The false front makes one think it was a commercial building (see March 2015 update).

Barn interior

A look inside…

Barn roof

The roof leaks…a bit.

Lonely farm Comrey

This house was found a couple clicks from Comrey.

Lonely farm Comrey AB

It’s one of the remotest feeling places we’ve ever visited.

Comrey AB old farm

It’s a small building with only two rooms.

Comrey AB old farm house

We know the names of some people who once lived here.

Farm house door


Farm house junk

The green thing is a purse, one of many found scattered about.

Comrey AB lonely farm

The Sweetgrass hills of Montana are seen in back.


Swettgrass Hills Montana

The hills can be seen from all over southern Alberta. Photo by Jason Sailer.

Old horse tack

Old horse tack. Photo by Jason Sailer.

Windmill blades

Remains of a windmill. Photo by Jason Sailer.

Old house in Comrey

The hike-in farm from the road. Photo by Jason Sailer.


Join the discussion...

20 Comments on "A forgotten place called Comrey"

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Dan O
Dan O

Love that SE corner, as long as you have a couple vehicles in a convoy. I’d sure hate to have a breakdown out there.

Benard Nemeth
Benard Nemeth

Thanks for exploring this and sharing with us. You are right. It would take some very special and strong people to live in a place so remote.

James Tworow
James Tworow

That is very remote! Just figured out where it is, not even mentioned on the back roads atlas… Is that 4×4 territory down there? Me with my small compact car… LOL I just came through some rather remote territory recently driving from Hinton to Nordegg on Highway 40 & Forestry Trunk, in my small car! Lots of gravel, lots of forest, only saw a handful of other vehicles the whole time, mostly pickups…


Thanks for giving us the history and great photos.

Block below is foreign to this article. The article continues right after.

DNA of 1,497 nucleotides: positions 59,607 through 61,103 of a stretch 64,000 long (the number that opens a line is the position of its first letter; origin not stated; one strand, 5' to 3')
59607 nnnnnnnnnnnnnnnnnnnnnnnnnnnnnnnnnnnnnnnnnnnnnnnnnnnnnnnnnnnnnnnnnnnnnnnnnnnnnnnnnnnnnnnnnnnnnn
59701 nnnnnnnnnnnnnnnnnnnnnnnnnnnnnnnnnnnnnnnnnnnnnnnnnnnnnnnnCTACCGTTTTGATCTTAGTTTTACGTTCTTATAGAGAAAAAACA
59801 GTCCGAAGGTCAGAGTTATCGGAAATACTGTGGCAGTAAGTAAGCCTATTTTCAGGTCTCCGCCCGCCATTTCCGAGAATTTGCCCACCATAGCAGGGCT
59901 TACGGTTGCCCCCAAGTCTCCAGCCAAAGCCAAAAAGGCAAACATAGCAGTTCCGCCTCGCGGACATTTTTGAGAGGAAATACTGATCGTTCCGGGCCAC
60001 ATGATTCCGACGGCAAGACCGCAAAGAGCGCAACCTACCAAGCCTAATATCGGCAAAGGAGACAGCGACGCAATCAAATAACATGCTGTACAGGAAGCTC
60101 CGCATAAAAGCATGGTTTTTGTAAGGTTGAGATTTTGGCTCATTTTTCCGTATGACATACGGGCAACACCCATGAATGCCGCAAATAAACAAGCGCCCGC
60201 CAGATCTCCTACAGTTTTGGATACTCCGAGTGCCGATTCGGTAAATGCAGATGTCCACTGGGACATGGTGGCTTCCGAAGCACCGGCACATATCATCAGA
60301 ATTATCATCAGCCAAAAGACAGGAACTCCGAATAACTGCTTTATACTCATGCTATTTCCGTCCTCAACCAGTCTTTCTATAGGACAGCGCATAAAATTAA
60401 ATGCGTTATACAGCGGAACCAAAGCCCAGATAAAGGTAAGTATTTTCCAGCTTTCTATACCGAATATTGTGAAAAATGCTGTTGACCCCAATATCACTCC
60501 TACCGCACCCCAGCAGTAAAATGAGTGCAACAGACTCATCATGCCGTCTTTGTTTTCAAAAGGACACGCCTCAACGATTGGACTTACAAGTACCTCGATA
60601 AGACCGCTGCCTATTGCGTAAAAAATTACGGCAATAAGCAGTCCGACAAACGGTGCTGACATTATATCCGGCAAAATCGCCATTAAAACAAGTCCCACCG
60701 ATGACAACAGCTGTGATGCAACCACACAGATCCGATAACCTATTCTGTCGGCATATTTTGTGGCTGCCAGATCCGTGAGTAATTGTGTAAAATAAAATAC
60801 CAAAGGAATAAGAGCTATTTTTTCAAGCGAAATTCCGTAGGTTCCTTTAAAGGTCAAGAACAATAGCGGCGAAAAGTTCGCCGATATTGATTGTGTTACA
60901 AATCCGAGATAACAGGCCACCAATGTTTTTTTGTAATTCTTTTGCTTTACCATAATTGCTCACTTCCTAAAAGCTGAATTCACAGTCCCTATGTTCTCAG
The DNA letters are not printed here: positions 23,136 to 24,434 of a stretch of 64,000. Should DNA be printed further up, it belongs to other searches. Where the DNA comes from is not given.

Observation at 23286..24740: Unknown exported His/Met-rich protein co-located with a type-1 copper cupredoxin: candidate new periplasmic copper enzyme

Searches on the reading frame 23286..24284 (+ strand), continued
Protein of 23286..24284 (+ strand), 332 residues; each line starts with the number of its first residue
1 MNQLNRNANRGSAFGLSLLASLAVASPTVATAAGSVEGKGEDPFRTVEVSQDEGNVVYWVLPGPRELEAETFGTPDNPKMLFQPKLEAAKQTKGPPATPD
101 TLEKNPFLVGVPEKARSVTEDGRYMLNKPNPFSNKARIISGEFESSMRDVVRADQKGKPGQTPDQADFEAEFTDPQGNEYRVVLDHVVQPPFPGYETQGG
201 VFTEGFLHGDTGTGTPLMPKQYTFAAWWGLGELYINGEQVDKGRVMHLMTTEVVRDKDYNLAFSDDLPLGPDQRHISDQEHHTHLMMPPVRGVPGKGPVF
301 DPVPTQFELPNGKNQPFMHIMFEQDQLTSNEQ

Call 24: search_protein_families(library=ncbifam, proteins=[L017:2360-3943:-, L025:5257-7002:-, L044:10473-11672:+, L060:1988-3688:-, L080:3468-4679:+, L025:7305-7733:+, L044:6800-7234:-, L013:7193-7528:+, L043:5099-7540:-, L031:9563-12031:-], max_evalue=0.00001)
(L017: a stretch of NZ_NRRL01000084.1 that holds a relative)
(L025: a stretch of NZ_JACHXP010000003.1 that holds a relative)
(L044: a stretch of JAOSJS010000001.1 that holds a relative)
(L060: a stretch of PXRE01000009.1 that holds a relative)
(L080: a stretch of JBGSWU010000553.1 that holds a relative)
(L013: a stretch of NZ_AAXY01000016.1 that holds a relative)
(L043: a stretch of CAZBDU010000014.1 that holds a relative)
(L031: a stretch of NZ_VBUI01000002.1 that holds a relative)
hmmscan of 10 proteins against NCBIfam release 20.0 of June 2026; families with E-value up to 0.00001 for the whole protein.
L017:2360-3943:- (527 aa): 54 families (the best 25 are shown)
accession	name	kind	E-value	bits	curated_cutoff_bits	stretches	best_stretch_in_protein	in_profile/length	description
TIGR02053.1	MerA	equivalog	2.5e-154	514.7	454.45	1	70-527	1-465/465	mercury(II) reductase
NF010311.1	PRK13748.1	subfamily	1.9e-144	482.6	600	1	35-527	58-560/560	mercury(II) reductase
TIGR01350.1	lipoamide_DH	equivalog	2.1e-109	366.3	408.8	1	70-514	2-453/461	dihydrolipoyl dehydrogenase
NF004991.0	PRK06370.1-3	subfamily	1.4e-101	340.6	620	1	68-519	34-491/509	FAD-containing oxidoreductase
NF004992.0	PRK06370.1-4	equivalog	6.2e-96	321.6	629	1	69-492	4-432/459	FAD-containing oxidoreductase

I just could not imagine the long Winters so far from anywhere.
I’m really surprised the buildings have survived for so long,maybe it’s becuase its so far from anyway.
Great work,your preserving it’s history.

Jon Dirks
Jon Dirks

I stumbled across some info about Comrey in the “Poineering with a Piece of Chalk” book. It was named after 6 settlers, of which Ole Roen, who you mentioned above, was the “O” in C-O-M-R-E-Y.

The Olson house looks SO much like a small schoolhouse! A two room house for a family seems so crazy today! You’d be living on top of eachother! I have an older cousin who, in the late 50’s, grew up in a 2 room house, maybe even smaller than the Olson house. The house is now a chicken coup at my parent’s farm. I had no idea until recently that my relatives once lived in the tiny building!


These photos are breathtaking!

Hammerson Peters

When I read the “southeast corner” of Alberta, I immediately thought “Medicine Hat” and kicked myself for never having heard of the place before. But then I looked at a map. Comrey is REALLY southeast!

What a strange place to set up shop. I doubt even the Indians spent much time there. From a glance at Google Earth, it looks like this place’s most proximate neighbors are Pendant d’Oreille (a ghost town to the northwest; maybe suggesting that the place was once frequented by Pend d’Oreilles Indians?) and Onefour, a cattle research ranch to the east. Truly desolate.

Stacey Wegner
Stacey Wegner
I read your article this morning. It is interesting to hear others interpretations of a place called Comrey. Others refer to “The Forgotten Corner”. However for myself, it will always be know to me as my home. I grew up there. I am very familiar with the photos you have taken. My closest friends were about 12 to 14 miles from where I lived. As a child growing up there, it was the norm, and by no means did it seem isolated. It was never so at peace as I was when I lived there. I live in Calgary now, and I don’t get out there that often, but the moment I see the Sweetgrass hills at the horizon, it’s still my home. The old homesteaders had their own coal mine down in the Milk River. Remains of an old mining cart remained there for many years, and might still… Read more »
Bill Dang
Bill Dang
Thanks for the very interesting and informative trip report on another one of the remote and isolated dots on the map in the south east corner of the province that I had had a long tome fascination with. Nice to know that I am not the only one who finds that in that part of the province (as well as in the neighbouring south west corner of Saskatchewan) “The Dry Burnt Prairie Is Too Silent To Be Real” (to paraphrase Gordon Lightfoot’s Canadian Railroad Trilogy). I should e-mail you some scans I did of a 1966 Alberta Highway Map, it’s surprising how many places were considered important enough (at least in 1966) to merit inclusion in the official provincial highway map, maybe you would find some of these places fascinating enough to personally visit, mind you a lot of these places were merely grain delivery points, schools, post offices or… Read more »
Bonnie Sabin O'Neil
Bonnie Sabin O'Neil

(via Facebook)
l looks like a school.